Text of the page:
80 67-year-old male pedestrian who struck his left leg against a car

Diagnosis: Segond fracture with complete tears of the anterior cruciate and medial collateral ligaments

Frontal knee radiograph (A) demonstrates an avulsion fracture of the lateral tibial rim (Segond fracture; yellow arrow) and a fracture of the tibial eminence (red arrow). Cross-table lateral radiograph of the knee (B) shows a fat–fluid level, or lipohemarthrosis (blue arrow), indicating concomitant intra-articular fracture with leakage of marrow fat into the joint capsule. Coronal proton density fat-suppressed (C) and sagittal proton density (D) MR images show complete tears of the femoral attachment of the medial collateral ligament (green arrow) and anterior cruciate ligament (white arrow). The Segond fracture (yellow arrow) and avulsed tibial spine (red arrow) are also seen on the coronal image. There is focal bone narrow edema of the trochlea (black arrow).


A fracture of the non-articular surface of the lateral tibial rim is called a Segond fracture.

  • The site of a Segond fracture is posterior and just proximal to Gerdy’s tubercle, which is the tibial attachment of the iliotibial band.

  • Opinion varies about the exact anatomic components involved in this injury. Paul Segond, who identified the injury in 1879 before the advent of x-rays, believed it was the result of avulsion of the central portion of the lateral capsular ligament. Since then, injury to the posterior fibers of the iliotibial band and the anterior oblique band of the fibular collateral ligament has been postulated, although the exact structures involved remain controversial.

  • Segond fractures may be inconspicuous, but are essential to recognize, as the fracture is associated with extensive ligamentous injury and lateral knee instability. If the fracture is not initially identified and appropriately treated, chronic instability can occur.

  • Radiographs are the initial imaging modality for detecting a Segond fracture. Once it has been identified by plain film, subsequent MRI is essential to evaluate for associated injuries, including:

    • anterior cruciate ligament (ACL) tears (most common, in 75–100% of cases)

    • medial or lateral meniscal tears (in 66–75% of cases)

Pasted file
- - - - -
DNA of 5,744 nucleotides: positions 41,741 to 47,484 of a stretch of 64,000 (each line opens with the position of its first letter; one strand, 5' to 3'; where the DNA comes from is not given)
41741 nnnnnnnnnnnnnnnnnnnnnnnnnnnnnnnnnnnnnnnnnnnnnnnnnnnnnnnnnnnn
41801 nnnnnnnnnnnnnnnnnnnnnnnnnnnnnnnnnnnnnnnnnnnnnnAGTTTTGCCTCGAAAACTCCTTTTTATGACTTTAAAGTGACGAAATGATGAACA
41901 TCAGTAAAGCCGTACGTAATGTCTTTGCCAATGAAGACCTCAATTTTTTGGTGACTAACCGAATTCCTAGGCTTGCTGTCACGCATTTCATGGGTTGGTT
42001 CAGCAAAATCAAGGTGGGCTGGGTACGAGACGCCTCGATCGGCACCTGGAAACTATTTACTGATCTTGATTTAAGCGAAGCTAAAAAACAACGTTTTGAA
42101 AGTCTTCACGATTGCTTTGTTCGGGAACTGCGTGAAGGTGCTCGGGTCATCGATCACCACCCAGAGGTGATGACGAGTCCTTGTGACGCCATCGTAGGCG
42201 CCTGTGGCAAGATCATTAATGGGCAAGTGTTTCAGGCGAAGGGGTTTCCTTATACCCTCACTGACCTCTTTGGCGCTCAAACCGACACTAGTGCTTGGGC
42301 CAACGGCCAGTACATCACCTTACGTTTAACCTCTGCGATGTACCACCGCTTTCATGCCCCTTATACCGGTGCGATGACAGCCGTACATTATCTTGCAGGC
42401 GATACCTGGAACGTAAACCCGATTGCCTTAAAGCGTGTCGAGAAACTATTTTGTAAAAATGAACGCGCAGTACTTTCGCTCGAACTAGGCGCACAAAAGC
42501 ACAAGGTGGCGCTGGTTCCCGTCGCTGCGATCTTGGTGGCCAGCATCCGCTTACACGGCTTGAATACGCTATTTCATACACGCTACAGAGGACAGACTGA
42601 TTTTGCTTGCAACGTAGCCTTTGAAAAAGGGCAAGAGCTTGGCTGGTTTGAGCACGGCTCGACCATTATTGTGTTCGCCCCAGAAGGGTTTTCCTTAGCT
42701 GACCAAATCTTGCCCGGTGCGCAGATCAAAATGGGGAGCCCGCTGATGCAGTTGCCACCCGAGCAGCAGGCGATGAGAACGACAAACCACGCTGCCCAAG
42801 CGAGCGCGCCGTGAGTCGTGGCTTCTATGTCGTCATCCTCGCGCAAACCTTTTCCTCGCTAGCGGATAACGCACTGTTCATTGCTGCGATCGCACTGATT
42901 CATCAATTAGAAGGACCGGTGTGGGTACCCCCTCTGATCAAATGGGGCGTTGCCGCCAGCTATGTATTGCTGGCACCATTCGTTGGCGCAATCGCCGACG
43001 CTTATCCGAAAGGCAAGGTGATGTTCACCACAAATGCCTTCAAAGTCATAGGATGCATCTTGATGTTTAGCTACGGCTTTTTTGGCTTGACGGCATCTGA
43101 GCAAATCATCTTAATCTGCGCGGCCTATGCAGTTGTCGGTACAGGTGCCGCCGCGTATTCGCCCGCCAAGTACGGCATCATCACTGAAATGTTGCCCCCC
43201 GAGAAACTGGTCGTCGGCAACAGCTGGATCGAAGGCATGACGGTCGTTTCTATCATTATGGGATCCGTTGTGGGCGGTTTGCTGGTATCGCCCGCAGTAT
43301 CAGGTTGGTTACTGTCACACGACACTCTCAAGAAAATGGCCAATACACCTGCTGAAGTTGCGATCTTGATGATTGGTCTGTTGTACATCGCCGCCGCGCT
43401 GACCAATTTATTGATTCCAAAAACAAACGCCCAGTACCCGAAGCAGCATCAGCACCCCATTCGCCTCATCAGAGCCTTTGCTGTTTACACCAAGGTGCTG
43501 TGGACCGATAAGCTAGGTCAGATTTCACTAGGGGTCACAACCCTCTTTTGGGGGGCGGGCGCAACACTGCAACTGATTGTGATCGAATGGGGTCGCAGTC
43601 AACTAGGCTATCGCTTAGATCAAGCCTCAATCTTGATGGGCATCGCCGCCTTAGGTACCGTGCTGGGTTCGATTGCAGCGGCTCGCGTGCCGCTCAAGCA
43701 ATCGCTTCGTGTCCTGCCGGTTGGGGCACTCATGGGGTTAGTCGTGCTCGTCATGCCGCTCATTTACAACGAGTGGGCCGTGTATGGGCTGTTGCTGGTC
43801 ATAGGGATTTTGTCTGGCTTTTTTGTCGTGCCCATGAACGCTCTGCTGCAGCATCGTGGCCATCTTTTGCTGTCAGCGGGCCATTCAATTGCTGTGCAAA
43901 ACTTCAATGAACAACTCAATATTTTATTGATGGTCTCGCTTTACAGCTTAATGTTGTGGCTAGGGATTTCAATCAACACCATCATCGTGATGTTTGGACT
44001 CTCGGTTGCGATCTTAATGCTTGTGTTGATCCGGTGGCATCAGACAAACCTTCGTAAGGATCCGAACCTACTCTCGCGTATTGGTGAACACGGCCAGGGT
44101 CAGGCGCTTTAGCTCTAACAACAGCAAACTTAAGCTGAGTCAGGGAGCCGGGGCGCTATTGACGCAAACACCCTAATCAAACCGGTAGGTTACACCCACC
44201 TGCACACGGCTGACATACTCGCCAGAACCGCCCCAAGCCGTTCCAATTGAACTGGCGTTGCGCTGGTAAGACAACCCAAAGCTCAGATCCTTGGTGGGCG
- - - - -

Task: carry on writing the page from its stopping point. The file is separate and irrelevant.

• other avulsion injuries including avulsion of the fibular head, tibial spine, and Gerdy’s tubercle

    • posterolateral corner injuries

Clinical synopsis

The patient was discharged from the Emergency Department with a hinged knee brace and instructions for immobilization. He did well with conservative treatment.


  • What is the “lateral capsular” sign?

  • This term describes the Segond tibial rim avulsion fracture fragment.

  • Is MR an optimal imaging modality for detection of a Segond fracture?

  • No. In most patients, the fracture fragment may not be apparent on MRI, even when it is seen on radiography. If there is lateral tibial plateau edema on MR, a Segond fracture should be suspected – the ligaments and menisci should be closely scrutinized. Often, Segond fracture is the only finding on radiographs in patients with ACL tear.

  • How do Segond and arcuate complex avulsion fractures differ?

  • Segond fractures involve the lateral tibial rim, while arcuate complex avulsion fractures involve the proximal fibula. On plain AP radiographs, Segond fracture fragments typically project parallel to the tibial shaft, while arcuate complex avulsion fracture fragments project perpendicular to the long axis of the tibia and fibula.

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Feb 19, 2017 | Posted by in GENERAL RADIOLOGY | Comments Off on 80 67-year-old male pedestrian who struck his left leg against a car
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